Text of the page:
“Zone 23” is, quite frankly, unlike any other dystopian novel I have ever read. Written as a satirical version of utopia, this novel follows two, well, mostly two, people who are having their eyes opened, their thoughts expanded, and are seeing the world for what it truly is—maybe—for the first time in their lives, or at least a very long time. We follow Taylor who lives out in the Zone, outcast from society as he is deemed undesirable (more on that in a minute) and Valentina, who just so desperately wants to be Normal and to have a Normal baby and to live her Normal life—there is a reason for the caps. The narrative voice of this novel is just wonderful and, really, that’s what you’d read this book for: Hopkins satirical narration. Because otherwise the plot of this book is pretty simplistic and wouldn’t necessitate the 500 pages it takes to complete this story. However, this is an EXTREMELY good read, albeit a difficult one.
So let’s start with some of the most obvious reasons why it’s a difficult read, which come in the form of my trigger warnings. There is a lot of swearing in this book (which I like but just throwing it out there), violence (some of which is more graphic then others, while other instances are unnervingly clinical), instances of rape or implied rape, and abortion. All of these things are done with care and with the story in mind so they never felt out of place, but be forewarned in case you are sensitive to any of these things while reading.
Now, the other reason why it’s a difficult read is because of how the story meanders. See, while there are character focal points in the book who we get the perspective of as they navigate their world and the challenges they face, they aren’t necessarily the most important part of the story. That lays in how Hopkins world—our world as it is set on futuristic Earth—came to be. You see, the true point of the story is to paint a picture of what happens when we as a species have nothing left to fight, conquer, or destroy and then we turn all that remaining desire for destruction on to ourselves in the form of self-loathing. But we as people, don’t like feeling bad for any reason, which is obviously true today. So once we’ve taken over everything and bombed our natural resources to smithereens, and destroyed the middle class entirely, we are desperate to remove that guilt, or any negative feeling we may have. Everyone just wants to be Normal. But to be Normal, you can’t have any extremes, good or bad. Which would make something as physically pleasurable as sex about as good as shopping and finding a good pair of genes. Everything is equally just fine. In order to do that, our advanced society drills down to genetics—it’s essentially eugenics—and finds a way to remove anything that would make people question whether or not something was ok, if things were fine, if they were happy, or just how messed up the world has become. It’s a fascinating study and something that is oh so terrifying for you can see it happening for real at some point in the future. But Hopkins spends A TON of time on those points, of painting that picture, that for every couple of paragraphs of the “plot” moving forward or action, or even dialogue, you have roughly three pages of world building exposition.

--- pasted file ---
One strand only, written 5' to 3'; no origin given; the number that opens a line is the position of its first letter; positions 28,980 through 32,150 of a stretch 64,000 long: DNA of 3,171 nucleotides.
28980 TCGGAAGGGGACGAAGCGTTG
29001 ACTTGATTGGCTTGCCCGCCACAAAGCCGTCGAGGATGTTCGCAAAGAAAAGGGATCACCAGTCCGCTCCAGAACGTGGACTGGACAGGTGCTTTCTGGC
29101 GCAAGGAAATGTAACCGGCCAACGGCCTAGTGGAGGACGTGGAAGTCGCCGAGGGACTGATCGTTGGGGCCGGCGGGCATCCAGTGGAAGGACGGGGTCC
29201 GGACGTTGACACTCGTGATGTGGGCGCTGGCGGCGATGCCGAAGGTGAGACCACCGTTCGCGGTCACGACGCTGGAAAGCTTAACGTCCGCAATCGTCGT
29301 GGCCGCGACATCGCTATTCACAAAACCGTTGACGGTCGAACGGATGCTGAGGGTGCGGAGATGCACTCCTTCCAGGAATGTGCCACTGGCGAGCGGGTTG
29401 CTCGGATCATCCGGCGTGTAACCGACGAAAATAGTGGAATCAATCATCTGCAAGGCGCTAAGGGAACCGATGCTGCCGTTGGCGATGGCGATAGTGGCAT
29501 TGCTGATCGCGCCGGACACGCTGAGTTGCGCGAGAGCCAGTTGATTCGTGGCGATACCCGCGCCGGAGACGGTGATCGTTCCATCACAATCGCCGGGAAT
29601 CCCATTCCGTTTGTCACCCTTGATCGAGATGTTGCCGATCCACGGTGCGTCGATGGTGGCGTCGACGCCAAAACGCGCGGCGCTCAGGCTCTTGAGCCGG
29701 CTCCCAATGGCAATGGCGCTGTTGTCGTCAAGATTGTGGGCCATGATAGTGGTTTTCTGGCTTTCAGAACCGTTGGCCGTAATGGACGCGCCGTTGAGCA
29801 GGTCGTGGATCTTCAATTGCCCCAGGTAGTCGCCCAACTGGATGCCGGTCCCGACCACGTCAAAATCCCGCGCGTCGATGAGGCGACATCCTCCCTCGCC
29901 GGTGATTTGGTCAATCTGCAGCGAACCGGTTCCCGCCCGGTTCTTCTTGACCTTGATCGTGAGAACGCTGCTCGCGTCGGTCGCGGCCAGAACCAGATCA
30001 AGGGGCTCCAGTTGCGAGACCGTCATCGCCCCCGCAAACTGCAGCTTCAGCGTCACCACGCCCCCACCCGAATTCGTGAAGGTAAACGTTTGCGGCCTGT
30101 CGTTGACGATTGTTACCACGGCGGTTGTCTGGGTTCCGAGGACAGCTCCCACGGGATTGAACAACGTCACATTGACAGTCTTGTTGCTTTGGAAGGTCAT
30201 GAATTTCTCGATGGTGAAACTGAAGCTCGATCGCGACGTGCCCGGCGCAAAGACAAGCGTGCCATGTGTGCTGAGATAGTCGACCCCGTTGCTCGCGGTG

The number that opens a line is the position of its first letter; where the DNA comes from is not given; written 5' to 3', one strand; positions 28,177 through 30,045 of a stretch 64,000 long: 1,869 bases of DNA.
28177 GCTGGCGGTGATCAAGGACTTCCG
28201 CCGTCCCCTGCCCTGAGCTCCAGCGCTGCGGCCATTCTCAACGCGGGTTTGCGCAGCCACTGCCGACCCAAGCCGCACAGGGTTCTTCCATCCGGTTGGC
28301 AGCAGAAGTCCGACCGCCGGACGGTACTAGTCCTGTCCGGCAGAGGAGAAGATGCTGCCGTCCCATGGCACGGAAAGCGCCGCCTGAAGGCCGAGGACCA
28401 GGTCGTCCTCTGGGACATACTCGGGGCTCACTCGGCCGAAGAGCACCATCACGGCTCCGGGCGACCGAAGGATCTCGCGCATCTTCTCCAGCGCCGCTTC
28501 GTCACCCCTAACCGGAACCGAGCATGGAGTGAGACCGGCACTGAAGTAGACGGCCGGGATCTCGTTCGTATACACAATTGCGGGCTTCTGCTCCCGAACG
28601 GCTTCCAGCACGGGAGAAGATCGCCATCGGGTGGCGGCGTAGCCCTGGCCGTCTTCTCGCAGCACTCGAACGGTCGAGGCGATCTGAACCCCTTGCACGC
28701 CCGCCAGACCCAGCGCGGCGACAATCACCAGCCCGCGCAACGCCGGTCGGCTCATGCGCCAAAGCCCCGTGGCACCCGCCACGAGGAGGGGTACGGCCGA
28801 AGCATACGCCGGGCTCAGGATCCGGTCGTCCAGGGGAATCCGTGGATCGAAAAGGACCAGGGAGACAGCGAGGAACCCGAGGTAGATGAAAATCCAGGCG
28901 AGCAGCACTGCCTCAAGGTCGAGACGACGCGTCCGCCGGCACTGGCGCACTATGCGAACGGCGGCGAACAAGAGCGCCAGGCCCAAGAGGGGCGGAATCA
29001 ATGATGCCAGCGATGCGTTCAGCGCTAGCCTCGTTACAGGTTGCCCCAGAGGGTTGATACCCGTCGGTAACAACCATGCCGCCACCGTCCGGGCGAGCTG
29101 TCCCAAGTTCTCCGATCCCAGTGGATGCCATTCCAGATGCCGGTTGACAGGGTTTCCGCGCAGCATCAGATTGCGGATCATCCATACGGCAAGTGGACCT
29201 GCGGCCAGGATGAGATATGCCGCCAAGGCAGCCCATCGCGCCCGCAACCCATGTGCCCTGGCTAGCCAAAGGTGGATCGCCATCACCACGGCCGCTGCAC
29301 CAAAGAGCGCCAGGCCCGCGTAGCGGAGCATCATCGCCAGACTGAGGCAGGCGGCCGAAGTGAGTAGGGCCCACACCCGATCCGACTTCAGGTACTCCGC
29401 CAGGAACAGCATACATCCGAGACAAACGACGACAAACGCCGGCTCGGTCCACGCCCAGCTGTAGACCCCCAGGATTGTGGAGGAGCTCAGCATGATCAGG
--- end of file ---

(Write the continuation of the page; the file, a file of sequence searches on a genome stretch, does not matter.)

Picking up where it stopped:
But it’s within those long winded narratives that you really delve deep into Taylor and Valentina’s psyches and discover a pair of tragic anti-heroes and see their violent struggle to remain human, even though those emotions that make us human are now considered a death sentence and cast you out into the Zone (where Taylor has been his whole life) where most people don’t tend to survive past the age of 40. Normally with that much exposition I get frustrated or end up disliking the book, definitely not the case here! I ADORED (which is weird to say because this is not a happy story) how a society that’s painted as a utopian is anything but, how any type of dissent and non-conformity is desperately being genetically modified or drugged out of people as its considered “lass than” human. Hopkins narration is often hilarious and heartbreaking when portraying his characters and the communities they inhabit. So while the “plot” took a while to get where it was going, and I was a bit disappointed with the books ending, I thoroughly enjoyed the ride! This is an easy 5 stars for me and I’ll be keeping my eyes on Hopkins for more novels in the future!
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